Thought I should traverse the pop/jazz aspect at least once, perhaps more times along the way.
The first name that came along was (and without being surprised) Frank Sinatra. After all, his voice was one of the top contributions to pop music in the twentieth century, and radio programs continue to herald him week - to - week, as featured artist.
However (and for the same reason, essentially, when it came to considering Mozart), the difference, at least for me, between a defining talent giving us a medium through which passes a history-altering language, and the possibility that the art of conversation may not be hand - in - glove with that talent prompted me not to choose Sinatra.
Do not be mistaken - as with Mozart, I love what Sinatra gave to us, and I listen to his recordings whenever I can. But I am not sure that he commanded the kind of attention I might be searching for in the art of conversation.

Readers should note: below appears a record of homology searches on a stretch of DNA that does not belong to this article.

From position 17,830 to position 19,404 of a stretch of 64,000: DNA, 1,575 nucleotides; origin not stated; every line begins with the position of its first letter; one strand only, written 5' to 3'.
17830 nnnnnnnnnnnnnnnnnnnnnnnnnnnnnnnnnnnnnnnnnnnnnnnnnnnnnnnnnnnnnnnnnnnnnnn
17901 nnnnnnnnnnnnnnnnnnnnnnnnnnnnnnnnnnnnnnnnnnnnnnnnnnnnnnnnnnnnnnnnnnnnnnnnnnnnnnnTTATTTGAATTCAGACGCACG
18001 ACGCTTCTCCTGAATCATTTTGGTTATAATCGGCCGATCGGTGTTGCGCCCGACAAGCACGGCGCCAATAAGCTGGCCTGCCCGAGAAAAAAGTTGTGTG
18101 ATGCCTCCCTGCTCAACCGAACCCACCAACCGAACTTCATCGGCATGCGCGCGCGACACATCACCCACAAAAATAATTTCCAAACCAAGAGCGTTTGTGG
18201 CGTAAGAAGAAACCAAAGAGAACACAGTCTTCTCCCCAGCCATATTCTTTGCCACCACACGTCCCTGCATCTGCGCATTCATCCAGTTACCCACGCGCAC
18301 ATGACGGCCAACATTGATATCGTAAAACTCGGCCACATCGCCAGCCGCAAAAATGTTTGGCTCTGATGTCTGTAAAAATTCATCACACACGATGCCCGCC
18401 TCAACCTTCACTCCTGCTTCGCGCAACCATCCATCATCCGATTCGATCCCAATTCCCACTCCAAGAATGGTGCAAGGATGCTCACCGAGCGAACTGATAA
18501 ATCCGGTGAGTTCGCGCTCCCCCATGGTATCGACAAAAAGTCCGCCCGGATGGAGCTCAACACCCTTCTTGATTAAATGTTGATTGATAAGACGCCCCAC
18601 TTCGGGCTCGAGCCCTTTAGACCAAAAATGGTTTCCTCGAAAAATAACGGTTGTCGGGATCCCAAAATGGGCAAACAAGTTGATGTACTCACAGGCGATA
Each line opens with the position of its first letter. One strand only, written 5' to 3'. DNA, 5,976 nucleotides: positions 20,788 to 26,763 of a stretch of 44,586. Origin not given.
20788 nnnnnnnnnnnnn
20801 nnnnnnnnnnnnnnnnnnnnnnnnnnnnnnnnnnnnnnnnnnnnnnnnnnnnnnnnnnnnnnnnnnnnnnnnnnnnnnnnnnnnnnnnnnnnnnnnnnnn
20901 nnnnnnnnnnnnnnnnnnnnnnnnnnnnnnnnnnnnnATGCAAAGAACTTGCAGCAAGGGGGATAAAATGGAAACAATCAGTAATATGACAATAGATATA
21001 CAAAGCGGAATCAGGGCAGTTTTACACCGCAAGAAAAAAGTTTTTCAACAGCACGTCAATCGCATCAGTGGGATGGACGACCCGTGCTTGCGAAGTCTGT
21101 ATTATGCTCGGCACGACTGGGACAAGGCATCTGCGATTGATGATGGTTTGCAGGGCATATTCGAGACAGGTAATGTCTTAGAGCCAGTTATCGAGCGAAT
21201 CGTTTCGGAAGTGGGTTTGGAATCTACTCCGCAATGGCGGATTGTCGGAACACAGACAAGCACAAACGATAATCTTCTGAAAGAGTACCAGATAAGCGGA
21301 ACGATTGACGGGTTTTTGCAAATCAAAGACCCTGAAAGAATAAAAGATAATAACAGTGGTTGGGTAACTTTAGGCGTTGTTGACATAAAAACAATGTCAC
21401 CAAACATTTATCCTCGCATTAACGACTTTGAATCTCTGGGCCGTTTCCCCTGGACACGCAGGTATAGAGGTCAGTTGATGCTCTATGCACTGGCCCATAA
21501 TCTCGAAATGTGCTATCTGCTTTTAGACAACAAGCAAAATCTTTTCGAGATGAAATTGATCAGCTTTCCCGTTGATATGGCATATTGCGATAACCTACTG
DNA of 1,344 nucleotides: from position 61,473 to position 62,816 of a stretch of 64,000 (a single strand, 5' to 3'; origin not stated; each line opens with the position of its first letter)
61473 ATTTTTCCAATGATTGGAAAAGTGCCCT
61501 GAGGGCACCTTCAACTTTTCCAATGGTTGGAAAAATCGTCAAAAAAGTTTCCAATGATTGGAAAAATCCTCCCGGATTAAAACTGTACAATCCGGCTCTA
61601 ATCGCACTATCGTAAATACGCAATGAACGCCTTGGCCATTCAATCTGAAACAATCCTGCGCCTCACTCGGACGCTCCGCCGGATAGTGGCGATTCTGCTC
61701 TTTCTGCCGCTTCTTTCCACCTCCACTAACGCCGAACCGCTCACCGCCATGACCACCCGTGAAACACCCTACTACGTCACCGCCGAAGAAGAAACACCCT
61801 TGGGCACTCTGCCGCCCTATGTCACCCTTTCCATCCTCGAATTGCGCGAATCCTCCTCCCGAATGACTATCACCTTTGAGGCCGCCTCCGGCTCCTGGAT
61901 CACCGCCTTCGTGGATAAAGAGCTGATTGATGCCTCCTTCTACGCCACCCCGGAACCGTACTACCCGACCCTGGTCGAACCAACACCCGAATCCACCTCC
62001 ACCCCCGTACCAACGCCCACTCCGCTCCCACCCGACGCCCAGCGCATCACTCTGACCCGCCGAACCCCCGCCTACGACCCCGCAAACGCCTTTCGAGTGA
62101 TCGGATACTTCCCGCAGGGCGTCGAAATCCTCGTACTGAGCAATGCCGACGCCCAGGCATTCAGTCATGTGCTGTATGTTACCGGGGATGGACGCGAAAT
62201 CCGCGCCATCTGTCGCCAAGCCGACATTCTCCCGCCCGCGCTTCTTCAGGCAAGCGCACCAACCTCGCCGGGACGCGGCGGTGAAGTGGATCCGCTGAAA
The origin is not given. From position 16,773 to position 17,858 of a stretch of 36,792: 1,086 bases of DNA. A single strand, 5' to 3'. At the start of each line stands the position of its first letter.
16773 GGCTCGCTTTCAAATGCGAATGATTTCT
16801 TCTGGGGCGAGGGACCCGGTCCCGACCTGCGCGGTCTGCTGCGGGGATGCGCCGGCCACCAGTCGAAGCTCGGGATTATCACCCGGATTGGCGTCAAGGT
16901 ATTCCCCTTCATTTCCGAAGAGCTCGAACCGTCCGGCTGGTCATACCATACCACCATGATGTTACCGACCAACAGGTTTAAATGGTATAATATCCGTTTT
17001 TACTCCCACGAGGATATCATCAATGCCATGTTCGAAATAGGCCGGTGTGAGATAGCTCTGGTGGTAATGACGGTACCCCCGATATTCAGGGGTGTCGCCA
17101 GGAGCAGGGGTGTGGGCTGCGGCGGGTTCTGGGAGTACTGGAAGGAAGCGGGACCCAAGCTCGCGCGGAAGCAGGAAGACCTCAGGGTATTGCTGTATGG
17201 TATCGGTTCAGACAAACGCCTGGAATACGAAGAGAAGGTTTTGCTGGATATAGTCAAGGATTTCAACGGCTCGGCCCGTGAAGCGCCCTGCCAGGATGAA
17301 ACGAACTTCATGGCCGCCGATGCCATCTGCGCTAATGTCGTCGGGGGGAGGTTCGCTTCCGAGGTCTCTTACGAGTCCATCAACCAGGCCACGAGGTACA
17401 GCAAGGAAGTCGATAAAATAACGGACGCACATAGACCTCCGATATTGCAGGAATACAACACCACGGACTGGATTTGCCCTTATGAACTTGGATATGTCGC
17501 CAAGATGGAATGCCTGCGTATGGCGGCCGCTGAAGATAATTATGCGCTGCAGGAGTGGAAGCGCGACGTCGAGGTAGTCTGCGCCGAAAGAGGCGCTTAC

If I had to choose a pop singer at this moment to be in discussion with, it might very well have been Mel Torme. He was most eloquent in his discussions about the ways of music as they swirled into being in his mind, and his collaboration with the great pop pianist George Shearing, who was a compelling conversationalist (I believe I had written an earlier blog dealing with a conversation I had with him years ago) resulted in an unforgettable twosome for a few short precious years before Torme's passing on.
Whether you agree with me or not; be reminded that this is merely a "game."
Labels: Torme and Shearing